#144 Meet & Greet


Meet & Greet & Skype & Zoom

This #144 Meet & Greet piece wThis #144 Meet & Greet piece was cre­at­ed way back in June 2019, just wait­ing for the per­fect time & place for its debut. Then came the pan­dem­ic, & no one dare meet & greet, not in per­son, any­way. A lot of peo­ple learned how to Skype, Zoom & Face­time dur­ing the last cou­ple years.

Meet & Greet & Greet & Meet

I was very busy dur­ing Feb­ru­ary and March of this year with two back-​to-​back projects, each for I was very busy dur­ing Feb­ru­ary & March of this year with two back-​to-​back projects, each for upcom­ing con­ven­tions. Busi­ness cards, web­sites, brochures, posters, ban­ners, & give­aways — both projects with impos­si­ble dead­lines. That was in between two oth­er projects that I’ve been work­ing on for sev­er­al months.

Double Duty

Nor­mal­ly an Amper­Art piece such as #144 Meet & Greet is on stand­by until I need some­thing for a last-​minute issue when I have no time to cre­ate some­thing new. This is one of those times. I had to get back to those oth­er project with dead­lines just around the cor­ner. But there couldn’t be a more appro­pri­ate theme than meet & greet, hav­ing just fin­ished those two con­ven­tion projects.

Concept & Design

I used to be a sem­i­nar junkie, and I’ve attend­ed my share of design sym­po­siums, print­ing con­ven­tions, and cham­ber mix­ers. So design­ing this one came easy. A lit­tle too easy, as the image on the left I used to be a sem­i­nar junkie, & I’ve attend­ed my share of design sym­po­siums, print­ing con­ven­tions, & cham­ber mix­ers. So design­ing this one came easy. A lit­tle too easy, as the image on the left demon­strates. After I com­plet­ed it, ready to pub­lish, I real­ized we could dress it up a lit­tle with a fine-​tailored suit (not that I would wear any­thing like that, being the res­i­dent nud­ist — and you know I’m going to miss those Zoom meet­ings). So I redesigned the piece to be the final #144 Meet & Greet that you see on the right.

Typography

The type­style is Trade Goth­ic, which along with Folio, were the fore­run­ners in the 1950s & 60s of what would become the most pop­u­lar & refined of the mod­ern goth­ics, Hel­veti­ca. Back in mid-​century 1900s type­set­ters still relied on what­ev­er was avail­able in their fonts* as there weren’t thou­sands of styles avail­able by com­put­er. As for the amper­sand & words out­side of the badge, I used some­thing authen­tic: a good ol’ Sharpie mark­er, scanned into place.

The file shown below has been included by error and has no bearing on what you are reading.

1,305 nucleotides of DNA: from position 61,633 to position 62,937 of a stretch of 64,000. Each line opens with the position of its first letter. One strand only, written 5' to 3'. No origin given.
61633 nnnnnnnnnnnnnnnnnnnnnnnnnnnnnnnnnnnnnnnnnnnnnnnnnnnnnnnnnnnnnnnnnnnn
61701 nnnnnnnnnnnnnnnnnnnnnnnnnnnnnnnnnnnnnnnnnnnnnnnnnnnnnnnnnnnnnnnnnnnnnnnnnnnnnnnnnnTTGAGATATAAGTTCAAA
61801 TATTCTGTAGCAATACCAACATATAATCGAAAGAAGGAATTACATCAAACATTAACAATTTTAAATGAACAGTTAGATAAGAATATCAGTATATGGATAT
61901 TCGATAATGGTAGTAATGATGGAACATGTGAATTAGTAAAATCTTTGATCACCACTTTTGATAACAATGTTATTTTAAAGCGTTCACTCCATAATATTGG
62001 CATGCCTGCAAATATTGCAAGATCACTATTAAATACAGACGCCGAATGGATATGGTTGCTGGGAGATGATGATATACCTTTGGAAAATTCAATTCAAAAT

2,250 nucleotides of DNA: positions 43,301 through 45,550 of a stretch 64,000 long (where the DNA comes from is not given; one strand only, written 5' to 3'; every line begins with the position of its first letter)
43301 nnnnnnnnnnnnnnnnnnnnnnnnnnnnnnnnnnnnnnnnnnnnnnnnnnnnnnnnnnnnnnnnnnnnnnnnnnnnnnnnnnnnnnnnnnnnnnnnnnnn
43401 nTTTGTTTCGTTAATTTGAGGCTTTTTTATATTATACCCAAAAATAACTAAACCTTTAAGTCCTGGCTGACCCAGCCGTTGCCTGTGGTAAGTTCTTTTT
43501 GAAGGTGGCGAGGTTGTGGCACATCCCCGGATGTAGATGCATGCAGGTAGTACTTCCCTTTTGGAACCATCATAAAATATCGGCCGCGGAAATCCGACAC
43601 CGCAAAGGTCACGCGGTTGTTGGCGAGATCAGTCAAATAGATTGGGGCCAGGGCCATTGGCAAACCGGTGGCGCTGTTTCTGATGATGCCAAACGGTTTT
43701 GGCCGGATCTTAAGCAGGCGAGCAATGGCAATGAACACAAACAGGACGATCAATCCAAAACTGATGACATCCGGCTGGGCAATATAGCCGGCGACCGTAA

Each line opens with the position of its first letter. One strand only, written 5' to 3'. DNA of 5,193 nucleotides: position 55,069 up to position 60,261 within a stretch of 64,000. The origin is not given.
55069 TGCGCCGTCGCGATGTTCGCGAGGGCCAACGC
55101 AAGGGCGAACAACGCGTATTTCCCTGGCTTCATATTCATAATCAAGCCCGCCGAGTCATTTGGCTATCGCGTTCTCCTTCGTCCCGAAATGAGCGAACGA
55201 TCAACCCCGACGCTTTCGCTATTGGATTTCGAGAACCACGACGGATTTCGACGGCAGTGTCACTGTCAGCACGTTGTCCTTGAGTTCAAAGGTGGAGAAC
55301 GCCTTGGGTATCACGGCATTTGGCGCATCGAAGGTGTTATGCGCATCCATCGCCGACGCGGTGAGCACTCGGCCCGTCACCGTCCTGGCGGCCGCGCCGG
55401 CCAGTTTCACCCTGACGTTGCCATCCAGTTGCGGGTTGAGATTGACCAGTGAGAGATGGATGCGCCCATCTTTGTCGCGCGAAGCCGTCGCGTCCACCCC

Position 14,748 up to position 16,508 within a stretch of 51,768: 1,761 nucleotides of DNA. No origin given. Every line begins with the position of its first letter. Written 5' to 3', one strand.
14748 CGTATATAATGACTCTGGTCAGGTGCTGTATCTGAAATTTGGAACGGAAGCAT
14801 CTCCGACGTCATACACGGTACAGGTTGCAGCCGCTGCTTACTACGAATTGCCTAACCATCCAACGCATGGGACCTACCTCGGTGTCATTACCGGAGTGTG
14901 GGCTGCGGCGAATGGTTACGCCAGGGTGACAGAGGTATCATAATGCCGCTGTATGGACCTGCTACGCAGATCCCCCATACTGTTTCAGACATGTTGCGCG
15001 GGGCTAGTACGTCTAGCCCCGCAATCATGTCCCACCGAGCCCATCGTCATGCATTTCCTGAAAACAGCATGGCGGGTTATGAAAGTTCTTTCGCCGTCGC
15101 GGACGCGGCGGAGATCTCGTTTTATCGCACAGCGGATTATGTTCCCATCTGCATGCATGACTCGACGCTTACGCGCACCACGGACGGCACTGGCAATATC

*Font: what the term really means

The true def­i­n­i­tion of font is best com­pre­hend­ed if you can visu­al­ize draw­ers of indi­vid­ual met­al type, where each draw­er con­tained a sin­gle font. That would be the type fam­i­ly (Trade Goth­ic, for exam­ple — we’ll use the word “HELLO”), its weight (extra bold), its slant (roman, mean­ing not ital­ic), & its mod­i­fi­ca­tion in width (extend­ed), & its point size (36 pt. would be a good guess for the name badge). That’s a lot of job cas­es (type draw­ers) for just one type­style fam­i­ly. It’s sim­ple enough to real­ize you’d have a sep­a­rate case for each of these criteria:

nor­mal
ital­ic
bold
bold ital­ic
light
light ital­ic
medi­um
medi­um ital­ic
heavy
heavy ital­ic
black
black ital­ic

con­densed
ital­ic con­densed
bold con­densed
bold ital­ic con­densed
light con­densed
light ital­ic con­densed
medi­um con­densed
medi­um ital­ic con­densed
heavy con­densed
heavy ital­ic con­densed
black con­densed
black ital­ic condensed

extend­ed
ital­ic extend­ed
bold extend­ed
bold ital­ic extend­ed
light extend­ed
light ital­ic extend­ed
medi­um extend­ed
medi­um ital­ic extend­ed
heavy extend­ed
heavy ital­ic extend­ed
black extend­ed
black ital­ic extended

But wait, there’s more! Ten to twenty times more!